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Published: February 3rd 2017
As you can see, I've got a little behind in the trip updates (only like a month or so) because I have had an unexpectedly difficult time finding access to WIFI throughout India (and Sri Lanka). Anyway, here's the next one.
In the northwest of India is a state called Gujarat which for wildlife enthusiasts has three major attractions, namely Gir National Park which has Asiatic lions and chousingha, Velavadar National Park which has blackbuck and wolves, and the Little Rann of Kutch which has Indian wild asses.
My first stop from Ahmedabad was the Little Rann of Kutch. From the hotel in Ahmedabad I had rung up a camp called Desert Coursers at the village of Zainabad, just near the Wild Ass Sanctuary, and talked to the owner Dhanraj about staying there and about organising staying at the Forest Lodge at Velavadar. This latter accommodation is quite complicated to arrange for a foreigner. You can only book it by phoning the head-office in the nearby town of Bhavnagar - but they only speak Gujarati - and then you need to pay in advance by posting them a Direct Debit cheque. But Dhanraj knows some
forestry people and can sort it out from his place.
I had already more or less decided to drop Gir from my plans, despite that being the only place in the world to see wild Asiatic lions, because it was just far too expensive. The camera fee alone is US$30. The jeep safaris need to be booked months (or longer) ahead of time and now apparently can only be purchased online. You can't join in on other peoples' booked jeeps because the jeep permit is made out to specific people (so if I had booked from NZ, for example, I would have only been able to book it for myself because I'm travelling alone). It is a really weird rule - on the face of it you'd assume it was to make more money because there would be more people in more jeeps, but the number of jeeps per day is set so they are actually losing money (by not getting any extra entry fees on half-empty jeeps). There were also some ethical concerns because I had read several accounts of how the guards "herd" the lions away from the roads each morning so that they can then extract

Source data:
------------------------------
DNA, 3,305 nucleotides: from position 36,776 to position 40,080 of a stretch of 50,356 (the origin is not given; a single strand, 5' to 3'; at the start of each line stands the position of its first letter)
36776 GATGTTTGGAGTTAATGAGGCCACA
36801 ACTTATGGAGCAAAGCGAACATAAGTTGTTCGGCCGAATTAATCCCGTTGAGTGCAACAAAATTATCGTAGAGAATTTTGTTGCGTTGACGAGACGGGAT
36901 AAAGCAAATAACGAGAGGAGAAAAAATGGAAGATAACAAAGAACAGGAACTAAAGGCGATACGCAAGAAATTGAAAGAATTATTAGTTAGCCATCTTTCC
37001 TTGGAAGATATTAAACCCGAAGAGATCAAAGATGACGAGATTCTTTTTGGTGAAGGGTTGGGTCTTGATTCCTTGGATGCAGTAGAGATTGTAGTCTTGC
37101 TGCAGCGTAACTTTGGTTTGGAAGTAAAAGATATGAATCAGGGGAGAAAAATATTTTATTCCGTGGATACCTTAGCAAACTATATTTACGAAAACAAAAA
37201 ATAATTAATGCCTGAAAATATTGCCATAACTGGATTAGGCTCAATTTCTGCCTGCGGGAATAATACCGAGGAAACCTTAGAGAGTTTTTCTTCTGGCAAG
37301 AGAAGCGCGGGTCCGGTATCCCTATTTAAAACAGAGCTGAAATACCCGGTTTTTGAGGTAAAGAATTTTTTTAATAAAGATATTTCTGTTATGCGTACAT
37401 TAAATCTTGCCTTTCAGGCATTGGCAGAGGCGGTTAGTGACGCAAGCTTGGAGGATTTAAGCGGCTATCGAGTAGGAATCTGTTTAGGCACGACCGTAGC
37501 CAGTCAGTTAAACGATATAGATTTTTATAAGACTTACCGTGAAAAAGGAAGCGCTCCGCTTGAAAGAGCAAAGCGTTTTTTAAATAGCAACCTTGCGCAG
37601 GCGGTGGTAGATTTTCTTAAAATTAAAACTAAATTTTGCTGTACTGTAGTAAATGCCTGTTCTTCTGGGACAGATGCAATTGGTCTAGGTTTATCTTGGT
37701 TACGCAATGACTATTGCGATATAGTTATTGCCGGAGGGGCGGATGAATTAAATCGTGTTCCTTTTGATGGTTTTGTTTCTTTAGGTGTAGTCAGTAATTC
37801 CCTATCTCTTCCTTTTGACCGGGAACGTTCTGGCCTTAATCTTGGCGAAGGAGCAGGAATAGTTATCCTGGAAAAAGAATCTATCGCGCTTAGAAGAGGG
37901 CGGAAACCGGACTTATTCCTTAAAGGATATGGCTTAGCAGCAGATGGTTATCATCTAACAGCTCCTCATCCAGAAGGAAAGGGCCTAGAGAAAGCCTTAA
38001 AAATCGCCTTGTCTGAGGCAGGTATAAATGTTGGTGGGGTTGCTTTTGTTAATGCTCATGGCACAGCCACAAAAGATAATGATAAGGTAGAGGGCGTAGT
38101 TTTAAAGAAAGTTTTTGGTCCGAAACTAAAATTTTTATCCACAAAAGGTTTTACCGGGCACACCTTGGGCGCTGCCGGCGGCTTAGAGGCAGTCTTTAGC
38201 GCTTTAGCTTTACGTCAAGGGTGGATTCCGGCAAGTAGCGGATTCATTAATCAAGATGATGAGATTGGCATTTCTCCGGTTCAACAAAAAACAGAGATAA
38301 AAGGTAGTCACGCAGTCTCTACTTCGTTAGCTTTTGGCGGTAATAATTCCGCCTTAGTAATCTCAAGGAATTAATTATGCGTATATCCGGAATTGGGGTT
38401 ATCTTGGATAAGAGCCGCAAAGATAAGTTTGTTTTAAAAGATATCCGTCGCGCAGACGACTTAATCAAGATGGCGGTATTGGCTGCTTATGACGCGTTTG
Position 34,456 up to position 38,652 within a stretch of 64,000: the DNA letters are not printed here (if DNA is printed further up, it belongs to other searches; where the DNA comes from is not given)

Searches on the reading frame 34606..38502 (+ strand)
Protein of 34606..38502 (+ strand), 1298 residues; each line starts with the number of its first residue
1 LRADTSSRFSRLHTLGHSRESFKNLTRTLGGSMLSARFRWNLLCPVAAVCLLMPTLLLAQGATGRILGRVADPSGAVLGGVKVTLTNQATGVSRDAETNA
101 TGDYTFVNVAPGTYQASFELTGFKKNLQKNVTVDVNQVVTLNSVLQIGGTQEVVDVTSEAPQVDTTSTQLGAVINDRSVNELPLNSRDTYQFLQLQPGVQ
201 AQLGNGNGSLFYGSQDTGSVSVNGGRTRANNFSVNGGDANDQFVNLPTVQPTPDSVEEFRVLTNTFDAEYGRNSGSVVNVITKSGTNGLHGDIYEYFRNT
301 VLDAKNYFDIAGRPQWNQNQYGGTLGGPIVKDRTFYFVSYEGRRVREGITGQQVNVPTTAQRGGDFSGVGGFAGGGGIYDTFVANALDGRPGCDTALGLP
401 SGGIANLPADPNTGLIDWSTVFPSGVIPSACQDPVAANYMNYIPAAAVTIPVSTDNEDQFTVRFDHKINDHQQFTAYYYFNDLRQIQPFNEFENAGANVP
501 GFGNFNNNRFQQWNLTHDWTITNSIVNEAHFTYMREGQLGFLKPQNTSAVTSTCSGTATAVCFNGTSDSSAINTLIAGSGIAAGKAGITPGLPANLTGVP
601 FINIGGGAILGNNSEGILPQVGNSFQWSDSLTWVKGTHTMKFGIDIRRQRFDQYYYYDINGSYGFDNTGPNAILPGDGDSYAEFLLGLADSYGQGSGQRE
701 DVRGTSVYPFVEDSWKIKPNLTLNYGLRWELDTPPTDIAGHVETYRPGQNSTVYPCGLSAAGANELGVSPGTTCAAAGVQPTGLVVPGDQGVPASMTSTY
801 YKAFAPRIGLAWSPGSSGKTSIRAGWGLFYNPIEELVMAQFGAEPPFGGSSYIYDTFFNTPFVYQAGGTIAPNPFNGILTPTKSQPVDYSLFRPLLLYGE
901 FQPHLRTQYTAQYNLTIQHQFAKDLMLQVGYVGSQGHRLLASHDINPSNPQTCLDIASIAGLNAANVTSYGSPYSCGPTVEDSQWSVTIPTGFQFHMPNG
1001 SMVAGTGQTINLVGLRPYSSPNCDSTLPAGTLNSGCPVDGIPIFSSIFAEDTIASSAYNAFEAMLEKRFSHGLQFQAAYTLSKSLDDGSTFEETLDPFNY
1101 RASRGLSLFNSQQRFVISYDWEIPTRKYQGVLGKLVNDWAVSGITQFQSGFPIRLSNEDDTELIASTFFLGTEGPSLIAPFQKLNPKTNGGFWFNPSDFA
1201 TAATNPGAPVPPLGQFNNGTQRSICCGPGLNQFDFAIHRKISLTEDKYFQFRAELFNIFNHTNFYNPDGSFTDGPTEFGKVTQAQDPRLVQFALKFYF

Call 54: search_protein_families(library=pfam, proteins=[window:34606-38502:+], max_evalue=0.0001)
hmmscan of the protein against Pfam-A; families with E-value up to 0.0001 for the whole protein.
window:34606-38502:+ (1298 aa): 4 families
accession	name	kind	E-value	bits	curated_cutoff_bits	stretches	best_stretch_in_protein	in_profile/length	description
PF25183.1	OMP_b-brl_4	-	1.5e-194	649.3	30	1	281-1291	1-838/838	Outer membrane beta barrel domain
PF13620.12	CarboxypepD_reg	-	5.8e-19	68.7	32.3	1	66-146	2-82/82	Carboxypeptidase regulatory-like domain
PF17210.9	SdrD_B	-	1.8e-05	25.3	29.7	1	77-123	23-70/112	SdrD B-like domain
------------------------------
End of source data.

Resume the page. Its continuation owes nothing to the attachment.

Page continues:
more money by saying they know where to see the lions in another spot but it costs extra to take you on that road.
So with Gir out, I was going to spend three nights at the Little Rann of Kutch and three nights at Velavadar. There are two places to stay at Velavadar. The expensive option is Blackbuck Lodge which when I was researching all this cost 7500 to 8500 rupees per night (roughly NZ$160). The cheaper option, which I was going for, was the government-run Forest Lodge which I had found (in an account by a foreigner as what he paid) was 500 rupees for a non-A/C room or 1200 for A/C. However the costs I had were now wildly wrong. Blackbuck Lodge has gone up considerably in price in the last year, to (minimum for a single) 12,000 rupees per night. And the Forest Lodge now has rates of 1000 rupees non-A/C for an Indian or US$100 for a foreigner (and 3000 rupees and US$150 respectively for an A/C room). Those are the costs of just the room, no food, no park entry fees. There was no way I could afford those prices, so the secondary
option was to stay in Bhavnagar and go for a day-trip. This wouldn't be ideal - the town is about two hours by bus from the park - but it could work, except that the entry fee for a foreigner comes to US$70. I figured there was little chance of seeing wolves on a one-day excursion and zero chance of striped hyaenas (and someone at Desert Coursers who had been to Velavadar a few weeks previously told me there were no hyaenas left there now). That just left the blackbuck from my main three, and I knew there was a blackbuck reserve called Kanjari Gam near Ahmedabad which is relatively close to the Little Rann.